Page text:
Homework 3

For any exercise where you’re writing code, insert a code chunk and make sure to label the chunk. Use a short and informative label. For any exercise where you’re creating a plot, make sure to label all axes, legends, etc. and give it an informative title. For any exercise where you’re including a description and/or interpretation, use full sentences. Make a commit at least after finishing each exercise, or better yet, more frequently. Push your work regularly to GitHub, and make sure all checks pass.

Question 1

Du Bois challenge. Recreate the following visualization by W.E.B. Du Bois on family budgets split by income classes for 150 families in Atlanta, Georgia. This visualization was originally created using ink and watercolors.

Notes for recreation:

  • Use the data/income.csv as your starting point.

  • You do not need to recreate (1) the plot title, (2) the dollar coin (the circle on top left) and the arched “Annual Income” text above it,

    1. the image and tiny text inside the legend box.
  • It is also ok if your y-axis isn’t a table like the one shown on the plot, but you want to make sure you do have the income ranges styled as closely as possible to the plot.

  • To change the background of the plot to match the background of the original visualization, look for an image of a “parchment paper” on a free image site like Pixabay (https://pixabay.com) and place the image file in your images/ folder and the image in the background of the plot.

Question 2

COVID survey - interpret. A survey was conducted on the attitudes and opinions towards COVID-19 vaccination held by medical and nursing students across the US. The data were collected by Pavan Shah, Giorgio Caturegli, Galen Shi, and Joshua Materi at Johns Hopkins School of Medicine. Huge thanks to Giorgio Caturegli for sharing the data with us! The following visualization was created based on the survey results.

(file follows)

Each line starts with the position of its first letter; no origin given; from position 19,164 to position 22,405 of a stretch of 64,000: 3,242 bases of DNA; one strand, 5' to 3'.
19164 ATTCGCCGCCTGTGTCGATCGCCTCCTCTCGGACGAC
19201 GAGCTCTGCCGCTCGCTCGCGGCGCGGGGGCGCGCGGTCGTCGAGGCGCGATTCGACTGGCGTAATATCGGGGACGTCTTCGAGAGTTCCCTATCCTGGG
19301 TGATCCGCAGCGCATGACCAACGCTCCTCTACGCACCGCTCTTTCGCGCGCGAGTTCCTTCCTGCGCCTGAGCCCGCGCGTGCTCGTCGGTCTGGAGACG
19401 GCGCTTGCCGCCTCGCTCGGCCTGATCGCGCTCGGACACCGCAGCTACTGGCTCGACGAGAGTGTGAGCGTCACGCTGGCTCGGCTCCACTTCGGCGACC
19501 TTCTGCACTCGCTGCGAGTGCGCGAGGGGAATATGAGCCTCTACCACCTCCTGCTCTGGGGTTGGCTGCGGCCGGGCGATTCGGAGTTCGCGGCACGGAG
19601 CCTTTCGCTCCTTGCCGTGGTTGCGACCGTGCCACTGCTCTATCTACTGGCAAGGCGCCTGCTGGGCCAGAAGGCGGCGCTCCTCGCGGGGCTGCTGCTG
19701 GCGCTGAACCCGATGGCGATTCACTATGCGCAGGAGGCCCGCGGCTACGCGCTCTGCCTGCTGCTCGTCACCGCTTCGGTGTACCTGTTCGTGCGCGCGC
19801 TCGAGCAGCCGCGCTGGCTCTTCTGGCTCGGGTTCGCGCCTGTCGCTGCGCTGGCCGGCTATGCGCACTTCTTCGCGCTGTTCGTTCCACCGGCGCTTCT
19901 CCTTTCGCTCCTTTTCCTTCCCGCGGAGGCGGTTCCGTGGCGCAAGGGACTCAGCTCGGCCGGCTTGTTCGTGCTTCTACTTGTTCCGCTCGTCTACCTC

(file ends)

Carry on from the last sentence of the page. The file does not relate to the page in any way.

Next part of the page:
Each facet in the visualization represents a response-explanatory variable combination. The response variables are in the columns and the explanatory variables are in the rows of the grid. For each response variable the survey takers indicated their level of agreement with the given statement. The responses were on a Likert scale: 1 - Strongly Agree, 2 - Somewhat Agree , 3 - Neither Agree Nor Disagree, 4 - Somewhat Disagree, 5 - Strongly Disagree.

Within each facet the data are represented with points (indicating the mean Likert score) and error bars spanning from 10th to 90th percentiles of the values of the response variable for each level of the explanatory variable. The first row is the only exception to this. This row of panes is noted as “All”, meaning that the it’s the distribution of each of the response variables without conditioning on any of the explanatory variables.

Your task for this question is to take a close look at this plot and interpret it. There is a lot going on here, which is customary for plots that go into scientific publications – they tend to be very information dense, for better or worse… As you interpret it, discuss if there are any results that agree or disagree with your intuition. There is a lot you can say, but we don’t need you to be exhaustive. Please provide three concrete examples.

Question 3

COVID survey - reconstruct. In this exercise you will reconstruct the plot provided in Exercise 2. You can find the raw data in data/survey.csv. Additional information on the survey can be found in data/covid_survey.pdf.